Synthetic fibers represent a category of highly engineered polymers that are submitted to Microtrace for a variety of investigations that include: product development, forensic analysis, failure investigations, and patent litigation.
The characterization of fiber properties ranging from polymer characterization, cross section, optical properties such as refractive index and birefringence, fluorescence, and ultraviolet, visible and near-infrared spectroscopy, fillers, and extenders are all readily addressed through the analytical experience of our scientists. In addition to traditional fibers and micro-fibers, we have also conducted extensive research into the properties of various nanofibers and their nanotube precursor materials using high resolution electron microscopy.
Microtrace and its scientists have been a pioneer in the field of forensic fiber identification. While most laboratories will only accept fiber evidence if a possible source fiber is submitted, Microtrace has assisted agencies in numerous investigative analyses whereby information about the manufacturer and end use of a fiber was determined with no reference material.
In addition to numerous presentations, publications, successful cases, and teaching around the world, Skip Palenik was a charter member of what is now the National Institute of Justice sponsored Scientific Working Group on Fiber Analysis and helped to produce the current “state of the art” for forensic fiber analysis.
Microtrace continues to push the bound of fiber analysis, analyzing smaller and smaller fragments, extracting more information, and pursuing research into the forensic identification of colorants. This has resulted in numerous successes in supporting the factual chain of events in criminal activities, which has been used by our clients, which have represented both the prosecution and defense.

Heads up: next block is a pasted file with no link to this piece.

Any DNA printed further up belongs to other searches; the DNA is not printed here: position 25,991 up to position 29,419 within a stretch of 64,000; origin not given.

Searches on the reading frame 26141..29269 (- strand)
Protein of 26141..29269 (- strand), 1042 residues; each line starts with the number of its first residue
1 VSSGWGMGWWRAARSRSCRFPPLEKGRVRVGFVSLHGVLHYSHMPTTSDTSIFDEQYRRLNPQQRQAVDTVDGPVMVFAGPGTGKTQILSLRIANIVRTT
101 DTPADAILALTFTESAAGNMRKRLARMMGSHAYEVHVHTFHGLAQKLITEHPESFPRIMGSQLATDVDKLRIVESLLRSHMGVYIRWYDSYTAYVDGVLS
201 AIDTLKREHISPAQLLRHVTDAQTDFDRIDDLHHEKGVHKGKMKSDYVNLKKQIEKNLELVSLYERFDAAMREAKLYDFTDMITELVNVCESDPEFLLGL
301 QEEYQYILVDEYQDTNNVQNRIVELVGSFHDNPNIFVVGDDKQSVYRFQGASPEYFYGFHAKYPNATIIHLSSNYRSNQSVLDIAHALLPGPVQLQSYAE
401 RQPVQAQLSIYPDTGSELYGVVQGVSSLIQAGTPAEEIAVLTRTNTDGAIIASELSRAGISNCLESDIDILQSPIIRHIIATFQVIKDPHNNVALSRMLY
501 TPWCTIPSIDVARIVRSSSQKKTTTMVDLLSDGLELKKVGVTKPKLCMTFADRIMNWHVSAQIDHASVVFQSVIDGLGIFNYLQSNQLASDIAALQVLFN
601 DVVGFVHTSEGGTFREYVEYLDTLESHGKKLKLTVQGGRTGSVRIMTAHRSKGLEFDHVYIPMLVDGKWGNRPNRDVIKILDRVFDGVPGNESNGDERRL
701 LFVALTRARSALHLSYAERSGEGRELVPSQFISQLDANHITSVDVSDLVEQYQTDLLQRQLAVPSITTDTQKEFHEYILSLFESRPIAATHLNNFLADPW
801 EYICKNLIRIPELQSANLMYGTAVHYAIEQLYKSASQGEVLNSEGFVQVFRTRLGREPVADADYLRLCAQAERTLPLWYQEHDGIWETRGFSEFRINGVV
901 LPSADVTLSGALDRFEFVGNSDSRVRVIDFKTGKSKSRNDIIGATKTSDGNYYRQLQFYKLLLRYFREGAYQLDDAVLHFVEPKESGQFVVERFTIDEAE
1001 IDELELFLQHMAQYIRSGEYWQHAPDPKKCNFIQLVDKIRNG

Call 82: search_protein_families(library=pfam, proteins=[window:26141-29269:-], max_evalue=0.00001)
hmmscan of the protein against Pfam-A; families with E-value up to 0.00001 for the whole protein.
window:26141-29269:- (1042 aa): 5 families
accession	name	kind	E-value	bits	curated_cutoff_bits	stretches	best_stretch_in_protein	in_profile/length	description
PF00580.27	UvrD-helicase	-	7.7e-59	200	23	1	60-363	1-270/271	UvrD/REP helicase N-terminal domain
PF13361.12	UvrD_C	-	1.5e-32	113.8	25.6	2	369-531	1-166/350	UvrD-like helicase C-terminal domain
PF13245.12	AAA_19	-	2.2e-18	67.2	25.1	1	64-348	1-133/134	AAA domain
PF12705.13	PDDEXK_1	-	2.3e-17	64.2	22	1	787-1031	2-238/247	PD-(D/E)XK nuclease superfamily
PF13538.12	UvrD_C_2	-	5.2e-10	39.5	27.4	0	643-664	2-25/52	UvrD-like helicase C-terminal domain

The properties, microstructure, and ultimately the fibers, which define a fabric can provide information that can be of assistance to both fabric developers and forensic investigators. Microtrace has experience working with fabrics comprised of a wide variety of materials ranging from woven and knit fibers, to those comprised of non-wovens, and even nanofibers.
Drawing from the properties of historic fibers in our unparalleled fiber reference collections, our scientists have assisted historical investigations into the authenticity of artifacts ranging from ancient book bindings, to clothing purportedly worn by Hitler, to a lampshade supposedly constructed of human skin and stitched together with an early nylon fiber.
Related standardized methods: ASTM D123, D276, D629, D1776, D3822, D4491, E2224, E2225, E2227, E2228
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